Neonics & Pollinator Decline
Neonics & Pollinator Decline
How Neonics Spread
You can’t wash your hands of it
Neonics are a systemic pesticide. They can’t be washed off of our apples or rinsed from our garden flowers. They are inside the plant, having been taken up by the leaves or roots and distributed throughout by the vascular system. All parts of the plant are affected, including the stem, flowers, fruits, nectar and pollen. When insects ingest fluids or tissues from a treated plant, the neonics damage their central nervous system, causing tremors, paralysis and sometimes death.
Neonics are now the most widely used insecticides in the world with a global market value of billions of dollars annually. However, mounting evidence suggests unforeseen, negative effects on non-target species and the environment.
In our Environment
Neonics are highly soluble in water, which is the reason they can travel to all parts of a plant. They also last a long time both in the plant and the soil around it. This combination not only makes them desirable insecticides, but also potent environmental contaminants. Water can easily transport neonics throughout soils and into waterways. Once there, they take months (possibly years) to break down.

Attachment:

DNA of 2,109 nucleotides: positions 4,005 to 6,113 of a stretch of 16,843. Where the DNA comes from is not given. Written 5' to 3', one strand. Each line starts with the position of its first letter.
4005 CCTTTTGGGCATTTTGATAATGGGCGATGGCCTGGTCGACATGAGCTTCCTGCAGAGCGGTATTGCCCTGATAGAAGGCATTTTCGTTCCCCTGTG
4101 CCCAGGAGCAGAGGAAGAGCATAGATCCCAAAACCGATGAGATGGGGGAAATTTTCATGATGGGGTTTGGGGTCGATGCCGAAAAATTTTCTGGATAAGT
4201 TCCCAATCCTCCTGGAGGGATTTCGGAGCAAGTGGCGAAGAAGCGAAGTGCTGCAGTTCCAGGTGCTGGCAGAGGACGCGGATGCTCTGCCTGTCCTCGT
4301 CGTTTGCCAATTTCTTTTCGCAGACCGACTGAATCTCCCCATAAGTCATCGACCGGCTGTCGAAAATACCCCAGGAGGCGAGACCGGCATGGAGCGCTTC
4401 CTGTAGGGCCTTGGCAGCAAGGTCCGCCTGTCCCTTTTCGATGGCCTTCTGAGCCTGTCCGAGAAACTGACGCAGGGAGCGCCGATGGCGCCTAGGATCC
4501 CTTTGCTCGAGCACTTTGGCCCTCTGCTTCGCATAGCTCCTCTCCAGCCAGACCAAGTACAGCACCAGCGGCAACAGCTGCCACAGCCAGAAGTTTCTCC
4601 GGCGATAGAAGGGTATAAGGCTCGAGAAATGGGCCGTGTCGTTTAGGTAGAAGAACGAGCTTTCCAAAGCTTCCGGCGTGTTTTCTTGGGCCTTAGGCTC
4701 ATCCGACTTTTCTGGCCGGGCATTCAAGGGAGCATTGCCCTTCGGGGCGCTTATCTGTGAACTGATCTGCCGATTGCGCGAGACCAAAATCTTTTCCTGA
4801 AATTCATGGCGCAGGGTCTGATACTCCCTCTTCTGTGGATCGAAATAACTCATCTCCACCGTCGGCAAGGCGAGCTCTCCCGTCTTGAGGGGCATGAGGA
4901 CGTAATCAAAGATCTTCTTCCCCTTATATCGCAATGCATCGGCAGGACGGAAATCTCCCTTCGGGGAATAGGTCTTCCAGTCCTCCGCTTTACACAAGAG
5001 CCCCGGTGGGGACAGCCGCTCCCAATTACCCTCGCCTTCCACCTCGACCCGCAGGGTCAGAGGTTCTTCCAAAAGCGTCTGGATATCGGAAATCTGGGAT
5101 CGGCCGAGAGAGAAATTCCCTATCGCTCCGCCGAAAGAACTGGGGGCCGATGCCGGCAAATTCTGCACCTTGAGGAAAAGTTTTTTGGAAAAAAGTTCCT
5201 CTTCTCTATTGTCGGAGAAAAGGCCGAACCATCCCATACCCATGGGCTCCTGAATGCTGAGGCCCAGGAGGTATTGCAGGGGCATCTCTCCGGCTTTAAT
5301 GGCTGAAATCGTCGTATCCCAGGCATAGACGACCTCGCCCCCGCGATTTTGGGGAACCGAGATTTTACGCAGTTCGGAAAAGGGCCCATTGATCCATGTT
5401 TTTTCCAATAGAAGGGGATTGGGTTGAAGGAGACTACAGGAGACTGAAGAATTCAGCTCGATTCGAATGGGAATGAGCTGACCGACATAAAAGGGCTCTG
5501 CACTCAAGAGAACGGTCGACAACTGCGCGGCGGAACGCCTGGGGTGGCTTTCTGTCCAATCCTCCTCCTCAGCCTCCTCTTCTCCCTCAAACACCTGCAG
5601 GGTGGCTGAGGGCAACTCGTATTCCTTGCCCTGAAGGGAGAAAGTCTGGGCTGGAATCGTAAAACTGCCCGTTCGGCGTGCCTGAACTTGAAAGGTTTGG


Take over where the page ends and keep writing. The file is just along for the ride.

Neonics can now be found in some water bodies at levels that are toxic to aquatic insect species like midges and mayflies. This can cause serious disruptions in the food chain. In the Netherlands, declines of insects from neonics have been linked to declines of insect-eating birds. Birds can also be harmed directly if they eat neonic-coated seeds. In a Canadian study, migratory White-crowned Sparrows exposed to a dose of a neonic equal to four to eight treated canola seeds a day over three days lost a quarter of their body weight.
Depending on the concentration and mode of delivery of the neonic, it’s likely that many other species are harmed. Although amphibians and fish are less sensitive to neonics than insects, studies show neonics to be toxic to them at high doses, or after long exposures. Neonics can alter the eating patterns of earthworms to the point that they starve. Even bats may fall victim to neonics.
A Problem For Pollinators
Without pollinators, where would we be? By some estimates, 30 per cent of our food is made possible by the bees, beetles, flies, birds and butterflies that help grow our food — and let’s not forget honey! Honeybees produce honey from nectar and pollen collected from flowers. But now many pollinators get more than pollen and nectar when they visit blooms in our agricultural fields. In Canada, neonics have been found in the pollen and nectar of many crops.